"The structural robustness of thin metal films has significant importance for the reliable operation of smart skin and flexible electronics including...

Im Focus: Deep inside Galaxy M87

The nearby, giant radio galaxy M87 hosts a supermassive black hole (BH) and is well-known for its bright jet dominating the spectrum over ten orders of magnitude in frequency. Due to its proximity, jet prominence, and the large black hole mass, M87 is the best laboratory for investigating the formation, acceleration, and collimation of relativistic jets. A research team led by Silke Britzen from the Max Planck Institute for Radio Astronomy in Bonn, Germany, has found strong indication for turbulent processes connecting the accretion disk and the jet of that galaxy providing insights into the longstanding problem of the origin of astrophysical jets.

Supermassive black holes form some of the most enigmatic phenomena in astrophysics. Their enormous energy output is supposed to be generated by the...

Im Focus: A Quantum Low Pass for Photons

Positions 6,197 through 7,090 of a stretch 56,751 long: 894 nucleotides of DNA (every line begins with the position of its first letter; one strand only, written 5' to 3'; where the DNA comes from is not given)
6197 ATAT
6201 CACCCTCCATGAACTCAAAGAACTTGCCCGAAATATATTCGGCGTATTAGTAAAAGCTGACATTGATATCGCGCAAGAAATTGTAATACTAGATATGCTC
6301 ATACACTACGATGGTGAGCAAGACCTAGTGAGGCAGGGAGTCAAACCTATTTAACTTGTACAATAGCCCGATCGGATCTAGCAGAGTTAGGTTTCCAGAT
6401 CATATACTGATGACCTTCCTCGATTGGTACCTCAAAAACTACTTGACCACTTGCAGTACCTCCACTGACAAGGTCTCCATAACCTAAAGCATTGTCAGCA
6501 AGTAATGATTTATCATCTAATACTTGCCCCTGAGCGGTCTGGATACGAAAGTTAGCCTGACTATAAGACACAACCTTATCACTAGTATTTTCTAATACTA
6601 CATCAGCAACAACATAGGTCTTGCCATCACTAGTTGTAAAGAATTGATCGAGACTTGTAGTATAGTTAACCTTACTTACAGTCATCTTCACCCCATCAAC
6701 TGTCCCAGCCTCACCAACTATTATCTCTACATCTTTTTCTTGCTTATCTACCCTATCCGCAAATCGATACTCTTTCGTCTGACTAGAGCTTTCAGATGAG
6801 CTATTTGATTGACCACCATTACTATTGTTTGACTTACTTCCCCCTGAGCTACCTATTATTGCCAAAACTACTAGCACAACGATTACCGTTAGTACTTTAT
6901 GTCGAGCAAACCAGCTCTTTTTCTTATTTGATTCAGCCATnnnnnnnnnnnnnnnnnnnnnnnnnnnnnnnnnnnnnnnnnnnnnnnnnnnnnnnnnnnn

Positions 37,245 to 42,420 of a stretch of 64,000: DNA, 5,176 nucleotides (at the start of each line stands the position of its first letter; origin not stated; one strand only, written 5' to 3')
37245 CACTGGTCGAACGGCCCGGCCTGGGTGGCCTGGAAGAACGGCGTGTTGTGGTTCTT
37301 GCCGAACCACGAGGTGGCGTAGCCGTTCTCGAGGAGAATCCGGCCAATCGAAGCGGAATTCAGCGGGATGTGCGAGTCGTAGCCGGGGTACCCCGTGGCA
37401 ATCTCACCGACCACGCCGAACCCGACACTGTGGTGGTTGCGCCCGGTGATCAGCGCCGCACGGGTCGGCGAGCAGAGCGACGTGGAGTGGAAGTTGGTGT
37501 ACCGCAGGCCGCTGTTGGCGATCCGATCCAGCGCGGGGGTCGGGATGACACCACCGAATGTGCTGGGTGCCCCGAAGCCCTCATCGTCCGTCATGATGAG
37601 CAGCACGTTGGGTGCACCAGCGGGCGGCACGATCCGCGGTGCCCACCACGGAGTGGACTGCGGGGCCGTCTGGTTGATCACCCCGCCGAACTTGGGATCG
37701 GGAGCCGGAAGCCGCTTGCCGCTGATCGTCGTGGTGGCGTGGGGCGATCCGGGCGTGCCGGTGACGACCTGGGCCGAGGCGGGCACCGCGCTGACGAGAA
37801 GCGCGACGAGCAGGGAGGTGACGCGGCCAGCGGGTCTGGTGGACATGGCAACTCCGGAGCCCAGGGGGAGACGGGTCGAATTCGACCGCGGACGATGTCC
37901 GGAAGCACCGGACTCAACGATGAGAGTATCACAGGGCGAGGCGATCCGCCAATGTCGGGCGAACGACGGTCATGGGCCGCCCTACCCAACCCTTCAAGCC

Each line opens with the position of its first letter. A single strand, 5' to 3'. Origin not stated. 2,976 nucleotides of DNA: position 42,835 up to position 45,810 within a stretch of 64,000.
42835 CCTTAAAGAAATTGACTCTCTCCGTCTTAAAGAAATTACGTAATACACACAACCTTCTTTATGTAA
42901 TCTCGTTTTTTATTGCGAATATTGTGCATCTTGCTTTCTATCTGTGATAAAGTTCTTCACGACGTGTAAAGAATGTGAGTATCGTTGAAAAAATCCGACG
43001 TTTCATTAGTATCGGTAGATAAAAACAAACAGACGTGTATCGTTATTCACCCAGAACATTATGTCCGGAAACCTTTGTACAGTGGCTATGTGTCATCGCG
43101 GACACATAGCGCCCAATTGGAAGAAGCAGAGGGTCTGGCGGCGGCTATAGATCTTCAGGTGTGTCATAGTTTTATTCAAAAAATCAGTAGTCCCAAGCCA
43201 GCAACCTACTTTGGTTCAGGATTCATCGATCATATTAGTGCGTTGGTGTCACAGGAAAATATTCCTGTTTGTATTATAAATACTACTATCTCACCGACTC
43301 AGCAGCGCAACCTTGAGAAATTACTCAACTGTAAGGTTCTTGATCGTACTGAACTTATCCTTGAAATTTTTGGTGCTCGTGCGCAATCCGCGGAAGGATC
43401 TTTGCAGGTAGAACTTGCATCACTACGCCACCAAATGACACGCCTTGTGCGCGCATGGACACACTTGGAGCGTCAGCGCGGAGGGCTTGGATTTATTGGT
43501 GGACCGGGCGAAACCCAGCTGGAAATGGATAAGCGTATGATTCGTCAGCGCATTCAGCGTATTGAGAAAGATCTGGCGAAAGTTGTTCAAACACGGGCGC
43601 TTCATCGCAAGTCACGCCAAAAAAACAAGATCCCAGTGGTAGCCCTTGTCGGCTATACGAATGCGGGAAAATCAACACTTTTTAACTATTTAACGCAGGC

Physicists in Garching observe novel quantum effect that limits the number of emitted photons.

The probability to find a certain number of photons inside a laser pulse usually corresponds to a classical distribution of independent events, the so-called...

Im Focus: Microprocessors based on a layer of just three atoms

Microprocessors based on atomically thin materials hold the promise of the evolution of traditional processors as well as new applications in the field of flexible electronics. Now, a TU Wien research team led by Thomas Müller has made a breakthrough in this field as part of an ongoing research project.

Two-dimensional materials, or 2D materials for short, are extremely versatile, although – or often more precisely because – they are made up of just one or a...

All Focus news of the innovation-report >>>

Anzeige

Anzeige

Event News

Expert meeting “Health Business Connect” will connect international medical technology companies

20.04.2017 | Event News

Wenn der Computer das Gehirn austrickst

18.04.2017 | Event News

7th International Conference on Crystalline Silicon Photovoltaics in Freiburg on April 3-5, 2017

03.04.2017 | Event News

 
Latest News

DGIST develops 20 times faster biosensor

24.04.2017 | Physics and Astronomy

Nanoimprinted hyperlens array: Paving the way for practical super-resolution imaging

24.04.2017 | Materials Sciences

Atomic-level motion may drive bacteria's ability to evade immune system defenses

24.04.2017 | Life Sciences

VideoLinks
B2B-VideoLinks
More VideoLinks >>>